I am familiar with NCCA accreditation with respect to group-ex and personal training certifications. However, I’m not familiar with the pilates segment of the fitness industry. If you’re a pilates instructor, can you please tell me how important PMA accreditation is to you and to your ability to get work?
Using this thread as a resource in case anyone else comes to read about the PMA and its validity / necessity along a career path.
One gym where I work just did a weekend training for its personal trainers on how to use the reformer as a tool in their personal training. So they’re not calling what they’re doing “pilates” and they’re not teaching “pilates classes,” but the will say, “we’re going to do three exercises on the reformer as part of our session today, to accomplish ____________.” As a certified personal trainer, I like this a lot. Knowing how to use the reformer as a tool to accomplish a specific fitness task can be useful, just as any other tool in the gym.
That said, I’m still taking private sessions at a wonderful Stott school in my area with the intention of getting further educated in the coming year.
Also, since my first post, I’ve taken my next 25 hour training module with another 20 hours of practice teaching before incorporating those skills into my classes. And I pay for reformer / chair classes with a friend of mine who has her 500-hour Stott certification.
The more I take, I do appreciate the way pilates is laid out as a system, and I’ll eventually do a full PMA course. At the same time, the reformer is a tool, like any other tool in a personal trainer’s toolbox. A tool that can be learned and built into a personal trainer’s programming.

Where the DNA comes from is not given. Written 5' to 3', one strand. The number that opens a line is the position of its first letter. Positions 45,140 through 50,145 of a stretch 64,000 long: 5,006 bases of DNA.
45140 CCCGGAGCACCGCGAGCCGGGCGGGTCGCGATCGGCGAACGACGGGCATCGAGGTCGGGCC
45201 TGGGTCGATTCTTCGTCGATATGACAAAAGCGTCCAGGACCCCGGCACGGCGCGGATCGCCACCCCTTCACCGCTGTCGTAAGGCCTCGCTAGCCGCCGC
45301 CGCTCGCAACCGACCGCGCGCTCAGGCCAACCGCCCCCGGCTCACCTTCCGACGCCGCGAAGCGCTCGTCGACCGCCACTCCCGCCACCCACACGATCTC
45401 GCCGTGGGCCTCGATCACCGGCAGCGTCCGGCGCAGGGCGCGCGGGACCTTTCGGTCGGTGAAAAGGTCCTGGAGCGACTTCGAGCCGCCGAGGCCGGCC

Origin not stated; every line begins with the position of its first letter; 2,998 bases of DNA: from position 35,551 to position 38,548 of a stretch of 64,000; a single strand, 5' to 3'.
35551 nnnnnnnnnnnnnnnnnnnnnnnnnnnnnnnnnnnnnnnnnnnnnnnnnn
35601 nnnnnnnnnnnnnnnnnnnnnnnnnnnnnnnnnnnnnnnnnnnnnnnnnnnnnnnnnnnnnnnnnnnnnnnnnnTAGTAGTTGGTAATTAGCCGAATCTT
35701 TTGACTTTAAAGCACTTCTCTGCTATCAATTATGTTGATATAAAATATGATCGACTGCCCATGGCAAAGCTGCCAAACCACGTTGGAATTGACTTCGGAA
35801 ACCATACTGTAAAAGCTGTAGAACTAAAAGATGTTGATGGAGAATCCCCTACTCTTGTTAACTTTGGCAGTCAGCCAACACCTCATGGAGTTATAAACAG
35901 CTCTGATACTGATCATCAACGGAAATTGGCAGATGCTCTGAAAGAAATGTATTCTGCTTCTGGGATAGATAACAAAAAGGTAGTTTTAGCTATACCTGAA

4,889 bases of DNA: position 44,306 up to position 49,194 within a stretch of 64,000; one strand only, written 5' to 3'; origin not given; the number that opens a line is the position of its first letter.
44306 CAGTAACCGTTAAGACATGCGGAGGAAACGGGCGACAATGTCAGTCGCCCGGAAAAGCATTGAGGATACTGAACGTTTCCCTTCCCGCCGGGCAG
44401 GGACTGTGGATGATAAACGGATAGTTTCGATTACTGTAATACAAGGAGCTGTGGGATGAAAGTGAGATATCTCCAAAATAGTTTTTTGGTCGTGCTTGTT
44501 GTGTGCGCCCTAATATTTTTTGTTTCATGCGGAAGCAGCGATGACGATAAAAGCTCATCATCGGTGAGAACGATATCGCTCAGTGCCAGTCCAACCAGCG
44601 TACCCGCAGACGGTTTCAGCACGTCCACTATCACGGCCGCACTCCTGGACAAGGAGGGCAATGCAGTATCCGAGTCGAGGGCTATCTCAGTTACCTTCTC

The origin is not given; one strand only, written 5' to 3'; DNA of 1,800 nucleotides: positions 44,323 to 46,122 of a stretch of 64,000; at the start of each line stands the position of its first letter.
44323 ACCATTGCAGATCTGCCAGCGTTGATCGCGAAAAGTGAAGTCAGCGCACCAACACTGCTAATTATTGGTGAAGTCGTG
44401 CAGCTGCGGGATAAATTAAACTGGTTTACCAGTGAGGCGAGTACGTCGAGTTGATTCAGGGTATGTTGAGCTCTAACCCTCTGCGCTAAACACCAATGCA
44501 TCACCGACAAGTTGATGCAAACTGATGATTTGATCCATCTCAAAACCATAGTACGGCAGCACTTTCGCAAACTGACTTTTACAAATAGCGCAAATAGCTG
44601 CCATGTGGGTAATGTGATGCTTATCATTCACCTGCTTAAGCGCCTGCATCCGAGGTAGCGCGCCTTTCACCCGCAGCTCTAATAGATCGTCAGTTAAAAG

For the first time, a few weeks ago, I met a pilates instructor who openly scorned my education to my face.
Although training directly with Moira is something to be proud of, there are many ways to learn, both within the realm of pilates and without. Personal training, yoga, MELT, and the study of general anatomy can all contribute to base knowledge that makes me a good instructor.
My answer is my own opinion and it might differ from what other people feel. Personally, I think that whatever you choose as your Pilates teacher training education matters more than anything. If your teacher training school is not PSAP certified then any other certification doesn’t seem to have high enough standards. If the standards for Pilates teachers are not upheld to ultra high standards, it affects the entire industry of this career path so PMA Is just simply trying to set the standard. Yes it is important.
For me I’m pretty unhappy with PMA. they don’t formally verify the credentialing of the teaching organizations by reviewing the consistency of their training material etc. not impressed.
Also the level of inconsistent information with exercise terminology and stabilization and alignment cues are all over the place. By the time you take the credentialing teaching programs exam and then PMA’s exam it’s just all different information.
And my background is physical therapy and personal training massage therapist and yoga for many years. Pilates should be put into the Personal Trainer activities. And now they have large classes on the reformers. So all the intense queuing alignment and breathing goals are pretty much out the window.